A motor vehicle accident can cause both physical and emotional damage to a victim. If the injuries are serious enough, a collision can also cause financial hardship for the victim and the victim’s family. Fortunately, the law allows a victim to pursue monetary compensation if another party’s negligence caused, or contributed to, the crash. First, however, the victim must prove that the other party was at fault. One piece of evidence that might be used to help prove fault is the crash report. What happens though if the crash report is wrong?
Like most states, the State of Louisiana requires you to notify law enforcement immediately after an accident if the accident caused injury or death to a person or if the accident caused more than $500 in property damage. Because it is difficult to know with certainty the value of damages to property, or even whether or not any occupants of the vehicles were injured, it is usually best to notify law enforcement any time you are involved in an accident.
If law enforcement officers are called to the scene a police report will be prepared and filed. Though the contents of an accident report can vary, most include things such as:
- Names and contact information for the parties involved in the accident
- Witness information
- A description of the vehicles involved
- Whether anyone was cited for any traffic violations
- A diagram depicting what likely occurred.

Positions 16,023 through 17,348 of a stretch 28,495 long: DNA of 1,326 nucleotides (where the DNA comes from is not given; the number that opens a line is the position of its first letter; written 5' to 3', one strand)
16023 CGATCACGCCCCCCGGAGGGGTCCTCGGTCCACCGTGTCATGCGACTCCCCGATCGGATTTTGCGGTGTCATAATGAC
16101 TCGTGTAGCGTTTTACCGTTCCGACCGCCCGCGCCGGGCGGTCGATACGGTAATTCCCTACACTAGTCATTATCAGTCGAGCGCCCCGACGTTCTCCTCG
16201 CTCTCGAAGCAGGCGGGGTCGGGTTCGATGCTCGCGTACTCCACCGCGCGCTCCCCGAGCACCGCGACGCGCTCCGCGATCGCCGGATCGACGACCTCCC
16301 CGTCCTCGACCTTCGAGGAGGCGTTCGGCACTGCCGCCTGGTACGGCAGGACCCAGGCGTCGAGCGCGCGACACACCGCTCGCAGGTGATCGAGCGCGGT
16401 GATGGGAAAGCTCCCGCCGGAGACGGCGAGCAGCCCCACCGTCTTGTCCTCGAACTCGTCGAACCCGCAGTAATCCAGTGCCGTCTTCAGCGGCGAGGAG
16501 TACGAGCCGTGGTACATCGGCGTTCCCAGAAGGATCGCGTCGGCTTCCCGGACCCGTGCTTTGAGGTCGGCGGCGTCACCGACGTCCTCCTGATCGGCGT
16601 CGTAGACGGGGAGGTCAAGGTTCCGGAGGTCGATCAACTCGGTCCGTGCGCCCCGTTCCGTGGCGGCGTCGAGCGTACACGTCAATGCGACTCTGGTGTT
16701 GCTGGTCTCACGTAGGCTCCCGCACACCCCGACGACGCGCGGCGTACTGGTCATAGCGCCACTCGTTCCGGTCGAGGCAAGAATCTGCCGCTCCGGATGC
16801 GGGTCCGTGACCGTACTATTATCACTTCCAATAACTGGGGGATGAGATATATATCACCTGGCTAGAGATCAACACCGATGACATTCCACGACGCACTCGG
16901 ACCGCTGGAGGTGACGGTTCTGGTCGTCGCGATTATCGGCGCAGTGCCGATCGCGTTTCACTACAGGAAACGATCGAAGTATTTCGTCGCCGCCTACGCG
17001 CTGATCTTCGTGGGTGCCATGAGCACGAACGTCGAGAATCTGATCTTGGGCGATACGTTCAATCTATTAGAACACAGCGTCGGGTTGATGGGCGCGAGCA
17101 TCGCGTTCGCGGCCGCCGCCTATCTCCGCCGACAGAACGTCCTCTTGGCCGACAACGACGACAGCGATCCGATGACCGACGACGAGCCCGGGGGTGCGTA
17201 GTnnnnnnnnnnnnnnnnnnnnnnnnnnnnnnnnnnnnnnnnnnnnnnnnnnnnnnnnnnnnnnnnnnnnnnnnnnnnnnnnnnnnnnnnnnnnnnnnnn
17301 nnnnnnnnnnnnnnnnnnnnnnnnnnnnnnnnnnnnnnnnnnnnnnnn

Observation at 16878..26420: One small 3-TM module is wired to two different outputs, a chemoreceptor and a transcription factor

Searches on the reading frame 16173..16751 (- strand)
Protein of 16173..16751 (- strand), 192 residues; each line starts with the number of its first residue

- A brief narrative explaining what happened
The officer who prepares the report uses clues at the scene along with statements from the parties and witnesses to create the narrative found on the accident report. The important thing to remember is that the description of the crash is essentially nothing more than the officer’s opinion of what occurred. A law enforcement officer does not decide negligence for the purposes of a civil personal injury lawsuit. A police officer has the authority to write tickets for traffic infractions or for a violation of criminal laws; however, negligence is a civil matter that is determined through a civil lawsuit.
If you were involved in a collision in Alexandria and the crash report is inaccurate you should certainly bring the inaccuracies to the attention of your personal injury accident attorney at your first meeting; however, keep in mind that the report is only one piece of potential evidence. Other evidence, such as witness accounts, physical damage to the vehicles, and even an accident reconstructionist’s report, will ultimately be more persuasive in most cases than the description of the accident found on the crash report.
If you were recently involved in a motor vehicle accident in the State of Louisiana and you believe that another party caused, or contributed to, the crash you may be entitled to compensation. Contact the Louisiana personal injury attorneys at Broussard & Hart, LLC by calling 337-439-2450 to schedule your appointment today to discuss your legal options.